A debatable subject aptly addressed to us ex-pats, both those who are still abroad and those who have come back for good (or so we thought).
Who can disagree that our cherished memories of the old hometown, rustic, rural, and crude, as it may have been when we departed from it, are worth remembering, revisiting, and reliving with both short visits and resettlement?
Thus for a good number of us, decisions were made to return and resettle, and to pick up from where we left off.
Years later and after a series of grave disillusionment, comes now the need for re-assessment of that decision to relocate. Has it been the right one? Does the ugly reality of living in the old hometown at the present time jibe with our sanitized or hopeful version of it, one that we incubated in our minds through all the years that we were out of it?
So is the actual living in that hometown good enough for us to want to stay further?
Time to sit back and re-think.
First, we need to re-examine our remaining attitudes and the nagging images we may still foster in our minds about the old hometown.
When we were still abroad, the stubborn thoughts of the hometown were more riveting giving us bouts of extreme nostalgic yearnings of not only getting back there, but also of doing helpful things in our new surroundings to help ameliorate the dire conditions of the beleaguered hometown, since someday that would become home for us anew.
We labored hard to set aside financial resources not only for our future but in aid of the old hometown, with an almost addictive sense of altruism and love for it as inspired by the alluring thoughts of what it meant to us.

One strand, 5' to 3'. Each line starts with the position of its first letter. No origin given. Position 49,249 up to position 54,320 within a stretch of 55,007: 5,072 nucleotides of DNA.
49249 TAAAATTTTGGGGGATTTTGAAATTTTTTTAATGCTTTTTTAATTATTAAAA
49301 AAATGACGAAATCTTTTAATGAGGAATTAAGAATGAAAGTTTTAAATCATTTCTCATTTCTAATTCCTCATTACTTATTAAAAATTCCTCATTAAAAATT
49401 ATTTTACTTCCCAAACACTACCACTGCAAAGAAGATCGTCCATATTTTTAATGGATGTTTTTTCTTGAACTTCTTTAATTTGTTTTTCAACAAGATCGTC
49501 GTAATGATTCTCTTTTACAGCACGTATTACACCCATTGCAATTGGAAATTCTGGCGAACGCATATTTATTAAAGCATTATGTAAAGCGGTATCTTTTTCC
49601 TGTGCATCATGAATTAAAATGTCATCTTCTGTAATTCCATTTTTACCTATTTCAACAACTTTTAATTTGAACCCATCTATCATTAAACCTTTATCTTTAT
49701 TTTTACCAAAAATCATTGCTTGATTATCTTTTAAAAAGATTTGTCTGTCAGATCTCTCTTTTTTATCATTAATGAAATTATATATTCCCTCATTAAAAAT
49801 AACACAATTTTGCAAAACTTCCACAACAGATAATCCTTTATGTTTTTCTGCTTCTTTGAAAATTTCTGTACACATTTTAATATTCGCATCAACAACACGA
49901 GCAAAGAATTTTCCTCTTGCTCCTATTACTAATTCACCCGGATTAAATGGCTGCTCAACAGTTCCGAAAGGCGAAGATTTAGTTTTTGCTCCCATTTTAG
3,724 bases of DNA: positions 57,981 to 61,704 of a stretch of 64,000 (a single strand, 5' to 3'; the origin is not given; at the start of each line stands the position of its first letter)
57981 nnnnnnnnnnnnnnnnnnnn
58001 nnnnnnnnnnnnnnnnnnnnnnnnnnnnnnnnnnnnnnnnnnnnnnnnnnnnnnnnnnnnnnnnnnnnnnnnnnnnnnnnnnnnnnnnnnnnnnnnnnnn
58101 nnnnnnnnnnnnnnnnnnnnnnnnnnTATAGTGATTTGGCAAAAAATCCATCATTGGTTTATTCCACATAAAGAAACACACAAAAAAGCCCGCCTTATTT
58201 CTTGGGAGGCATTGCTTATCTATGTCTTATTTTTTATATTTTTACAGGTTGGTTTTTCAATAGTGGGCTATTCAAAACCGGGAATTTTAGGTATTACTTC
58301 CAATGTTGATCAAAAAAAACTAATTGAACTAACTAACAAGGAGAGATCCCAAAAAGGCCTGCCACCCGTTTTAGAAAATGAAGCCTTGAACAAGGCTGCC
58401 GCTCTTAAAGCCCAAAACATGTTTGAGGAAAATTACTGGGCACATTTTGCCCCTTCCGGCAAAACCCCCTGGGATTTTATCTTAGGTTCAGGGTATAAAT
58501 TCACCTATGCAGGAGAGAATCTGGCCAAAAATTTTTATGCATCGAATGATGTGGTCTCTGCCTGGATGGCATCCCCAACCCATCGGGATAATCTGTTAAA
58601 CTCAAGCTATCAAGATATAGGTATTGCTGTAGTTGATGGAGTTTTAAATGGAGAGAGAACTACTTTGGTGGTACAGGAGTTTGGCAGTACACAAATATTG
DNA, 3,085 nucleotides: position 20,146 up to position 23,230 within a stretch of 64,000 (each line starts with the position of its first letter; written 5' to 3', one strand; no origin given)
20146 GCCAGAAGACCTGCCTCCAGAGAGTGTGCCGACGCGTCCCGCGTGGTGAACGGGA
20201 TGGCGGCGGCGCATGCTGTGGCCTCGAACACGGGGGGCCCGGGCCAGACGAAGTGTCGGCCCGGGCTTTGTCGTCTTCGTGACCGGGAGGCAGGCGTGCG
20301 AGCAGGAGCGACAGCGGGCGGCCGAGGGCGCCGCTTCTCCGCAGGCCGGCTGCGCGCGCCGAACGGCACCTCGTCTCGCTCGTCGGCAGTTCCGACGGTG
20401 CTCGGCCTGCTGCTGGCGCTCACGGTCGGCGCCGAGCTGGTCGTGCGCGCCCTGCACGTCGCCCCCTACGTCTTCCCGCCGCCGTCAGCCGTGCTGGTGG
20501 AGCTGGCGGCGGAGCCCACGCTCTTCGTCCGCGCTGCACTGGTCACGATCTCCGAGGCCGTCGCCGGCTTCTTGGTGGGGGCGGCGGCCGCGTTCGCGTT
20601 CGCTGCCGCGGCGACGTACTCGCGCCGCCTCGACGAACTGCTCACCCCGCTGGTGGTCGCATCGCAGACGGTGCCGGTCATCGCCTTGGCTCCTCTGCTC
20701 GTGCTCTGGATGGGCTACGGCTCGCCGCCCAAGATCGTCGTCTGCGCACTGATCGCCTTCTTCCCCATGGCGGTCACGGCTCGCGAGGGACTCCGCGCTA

Though we now hold very negative thoughts about what it has morphed into, we still like to think that somehow it would not be that bad. Though in reality in our estimation it is really bad enough for us since if the need arises we would decide against relocating the remainder of our family members and their remaining lives in this now benighted hometown.
The growing disconnect then becomes more apparent, though we may continue to blind our minds to the now harsh realities in the old hometown.
We cling still to our steadfast declaration that we cherish our beloved hometown and that still we would do anything to assist it in its many ugly travails. But deep down we continue to harbor no plans or inkling to get back to it. Sounds rather contradictory? Many would think so. But I guess our thoughts and longings are beyond rhyme or reason, or logic.
And what about those who may have relocated and are now entertaining similar thoughts? Is the option to uproot and re-locate one more time still a viable option?
That is the “to be or not to be” question.